One of the big trends this summer has been the ALS Association’s remarkable success with its “ice bucket challenge,” but the very success of the campaign could pose a challenge of its own to the ALS Association and other charities.

The association, which raises funds to combat amyotrophic lateral sclerosis, commonly known as Lou Gehrig’s Disease, has raised $94.3 million in donations since July 29, the nonprofit said Wednesday, compared to $2.7 million during the same time period last year of July 29 to August 27. The campaign has spread across social media, with people challenging each other via social networks like Facebook and Twitter to either dump a bucket of ice over their heads or send a donation to the charity’s worthwhile cause. The nearly $100 million in donations this summer has come from both existing donors and some 2.1 million new donors.

An expert on charitable giving, Eileen Heisman, CEO of the National Philanthropic Trust, which administers donor-advised funds on behalf of clients, is impressed by the phenomenal amount of money that the charity has raised. “It’s pretty unbelievable,” she said Wednesday. But she also has some concerns.

“It’s a clever event, but it may be a one-time strategy for ALS,” Heisman pointed out. “What are they going to do over time? It’s highly unlikely they can duplicate this event again. What’s the best way to make headway on ALS? Donors are usually loyal to a cause because they know and understand the mission.”

However, she is unsure how many of the new donors who have participated in the ice bucket challenge really understand the mission of the ALS Association and she is concerned the group is not going to have a lot of repeat donors. “A lot of them are giving one-time gifts and are not going to repeat them,” she noted. “Those who are repeated will have to be educated about ALS. But that’s just a portion.”

She doubts the ALS Association will be able to raise such a huge groundswell of money over and over again. “Say they get to $100 million,” she said. “Hopefully that can make a significant dent in ALS research. I hope they will be able to take the time to do that., but coming up with another clever idea that goes viral is almost impossible. Even if they have the most clever minds sitting around a table, it would be hard to make it go viral.”

Heisman praised the concept, though, pointing out that it doesn’t demand too much from participants, aside from the momentary splash of frigid water, that is. “You don’t need much time to do it,” she said. “You can do it in your own backyard or in your neighbor’s backyard. You don’t need to get those signups and pledges [for a walkathon or a marathon], which are barriers to entry. This is one where you can do a selfie, throw water on yourself and then challenge somebody.”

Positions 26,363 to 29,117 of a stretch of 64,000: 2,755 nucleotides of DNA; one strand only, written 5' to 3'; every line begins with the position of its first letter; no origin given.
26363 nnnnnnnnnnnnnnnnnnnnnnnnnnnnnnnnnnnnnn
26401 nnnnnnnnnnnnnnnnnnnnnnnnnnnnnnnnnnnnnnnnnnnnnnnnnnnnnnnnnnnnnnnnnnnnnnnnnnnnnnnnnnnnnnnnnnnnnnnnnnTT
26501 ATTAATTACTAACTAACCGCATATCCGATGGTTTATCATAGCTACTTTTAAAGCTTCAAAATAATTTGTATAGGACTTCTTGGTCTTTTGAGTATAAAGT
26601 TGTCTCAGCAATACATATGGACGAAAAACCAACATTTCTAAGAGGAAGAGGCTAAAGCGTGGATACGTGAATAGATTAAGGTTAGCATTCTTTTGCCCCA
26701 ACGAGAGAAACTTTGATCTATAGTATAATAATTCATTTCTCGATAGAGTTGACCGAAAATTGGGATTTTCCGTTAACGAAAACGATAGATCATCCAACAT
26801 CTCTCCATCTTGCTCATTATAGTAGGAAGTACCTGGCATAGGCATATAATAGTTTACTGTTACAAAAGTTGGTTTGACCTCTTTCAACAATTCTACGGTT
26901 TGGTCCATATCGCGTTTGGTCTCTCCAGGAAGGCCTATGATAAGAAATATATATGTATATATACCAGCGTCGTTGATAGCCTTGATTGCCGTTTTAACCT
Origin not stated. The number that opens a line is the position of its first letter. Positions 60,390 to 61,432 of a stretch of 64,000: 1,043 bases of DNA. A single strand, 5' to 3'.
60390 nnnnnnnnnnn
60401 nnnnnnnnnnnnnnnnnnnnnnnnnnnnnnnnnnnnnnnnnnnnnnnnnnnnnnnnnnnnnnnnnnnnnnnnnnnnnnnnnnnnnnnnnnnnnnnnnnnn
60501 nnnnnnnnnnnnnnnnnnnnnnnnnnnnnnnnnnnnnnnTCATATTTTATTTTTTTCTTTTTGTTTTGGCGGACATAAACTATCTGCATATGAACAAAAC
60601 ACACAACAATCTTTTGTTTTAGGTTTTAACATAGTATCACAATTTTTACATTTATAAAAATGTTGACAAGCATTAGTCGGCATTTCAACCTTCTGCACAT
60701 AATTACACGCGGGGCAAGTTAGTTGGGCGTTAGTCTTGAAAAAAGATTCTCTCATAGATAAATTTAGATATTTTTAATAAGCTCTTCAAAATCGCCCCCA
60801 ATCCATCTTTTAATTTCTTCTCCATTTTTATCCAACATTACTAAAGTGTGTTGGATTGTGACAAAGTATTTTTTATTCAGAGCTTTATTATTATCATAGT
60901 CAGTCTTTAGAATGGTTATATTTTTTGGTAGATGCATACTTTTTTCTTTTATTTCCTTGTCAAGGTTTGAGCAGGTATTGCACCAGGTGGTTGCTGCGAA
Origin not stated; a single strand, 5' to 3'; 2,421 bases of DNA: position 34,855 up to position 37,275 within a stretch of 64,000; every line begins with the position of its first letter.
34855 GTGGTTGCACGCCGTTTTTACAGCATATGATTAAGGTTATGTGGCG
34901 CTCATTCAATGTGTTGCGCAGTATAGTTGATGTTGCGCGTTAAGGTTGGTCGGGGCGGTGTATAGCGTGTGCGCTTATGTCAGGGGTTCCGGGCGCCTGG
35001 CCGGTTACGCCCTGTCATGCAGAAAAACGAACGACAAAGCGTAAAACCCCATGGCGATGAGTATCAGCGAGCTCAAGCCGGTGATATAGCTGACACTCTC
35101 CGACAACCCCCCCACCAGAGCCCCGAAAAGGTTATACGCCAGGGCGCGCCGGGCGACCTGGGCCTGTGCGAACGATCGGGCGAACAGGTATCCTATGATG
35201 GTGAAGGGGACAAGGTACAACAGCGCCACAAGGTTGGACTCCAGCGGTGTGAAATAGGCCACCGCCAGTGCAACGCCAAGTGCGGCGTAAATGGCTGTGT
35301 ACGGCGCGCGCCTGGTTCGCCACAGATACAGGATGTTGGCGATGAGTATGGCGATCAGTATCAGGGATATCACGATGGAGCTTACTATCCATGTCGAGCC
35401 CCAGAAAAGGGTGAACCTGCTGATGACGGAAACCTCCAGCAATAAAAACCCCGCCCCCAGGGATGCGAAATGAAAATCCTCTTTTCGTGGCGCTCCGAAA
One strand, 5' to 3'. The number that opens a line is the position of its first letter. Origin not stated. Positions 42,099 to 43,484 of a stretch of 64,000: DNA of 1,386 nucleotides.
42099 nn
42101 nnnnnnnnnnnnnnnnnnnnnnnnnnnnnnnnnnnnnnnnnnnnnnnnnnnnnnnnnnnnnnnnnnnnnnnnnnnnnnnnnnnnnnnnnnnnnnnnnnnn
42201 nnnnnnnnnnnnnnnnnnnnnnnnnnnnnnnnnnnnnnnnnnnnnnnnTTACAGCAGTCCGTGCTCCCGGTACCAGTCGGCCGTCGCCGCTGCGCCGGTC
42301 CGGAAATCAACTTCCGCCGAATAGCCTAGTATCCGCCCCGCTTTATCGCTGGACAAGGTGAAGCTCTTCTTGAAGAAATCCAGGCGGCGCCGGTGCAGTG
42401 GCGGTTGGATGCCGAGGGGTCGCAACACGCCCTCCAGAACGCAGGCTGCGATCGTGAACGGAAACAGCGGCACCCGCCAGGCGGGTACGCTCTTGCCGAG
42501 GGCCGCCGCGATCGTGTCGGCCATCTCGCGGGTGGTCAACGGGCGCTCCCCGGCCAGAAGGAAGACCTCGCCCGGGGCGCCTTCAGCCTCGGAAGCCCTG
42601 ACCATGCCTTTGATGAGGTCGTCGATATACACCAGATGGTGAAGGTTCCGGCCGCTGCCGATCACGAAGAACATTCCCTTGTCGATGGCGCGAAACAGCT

But she thinks that as the weather gets colder, there will be a steep decline in participation. “It’s a brilliant strategy for the summer,” she acknowledged, “but I don’t think people will keep doing it.”

Year-End Charitable Planning
As accounting and tax clients start to make decisions in the months ahead on year-end charitable giving, Heisman has some advice for them. “One of the things people need to do is figure out what causes are really important to them,” she said. “Do some Internet research. There’s GuideStar and Charity Navigator, and then you can go to the charities’ Web sites directly to see which charities are actually doing the work you want to support, and the causes that are important to you.”

She also advises getting data on how the charities are doing. “It can be qualitative or quantitative data,” said Heisman. “Both of them are really important. Assess what seems to you to be the most effective.”

If a potential donor can talk to board members at the charity, that’s even better, or at least talk to other donors who have given in the past, or call the charity directly and ask how they’re doing.

“Contact the charity and ask them for some information,” Heisman suggested. “Most charities that are quality charities will have things they can give you, whether they’re custom made or standard [documents] they give on the impact of what their donations have had in the last year. Then on the basis of that decide if you want to give to them again. My strategy is always to make fewer and larger gifts. If there are three or four mission-driven organizations that are really important to you, giving larger gifts to them instead of finding 10 is a really great strategy.”

Planning ahead is especially important with larger gifts. “If you’re going to plan to make a complicated gift, don’t do it in the middle of December,” Heisman advised. “If you’re going to give closely held stock or restricted stock or even appreciated securities, don’t start your gift after Christmas. Plan a little bit because sometimes if you have to send a gift in a liquid asset or something unusual, not all charities can accept it with the same amount of ease. If you’re going to give cash, make sure to get it postmarked and in the U.S. mail by midnight, but if you’re going to give anything else, just make sure the charity has the ability to accept it and knows what to do with it.”

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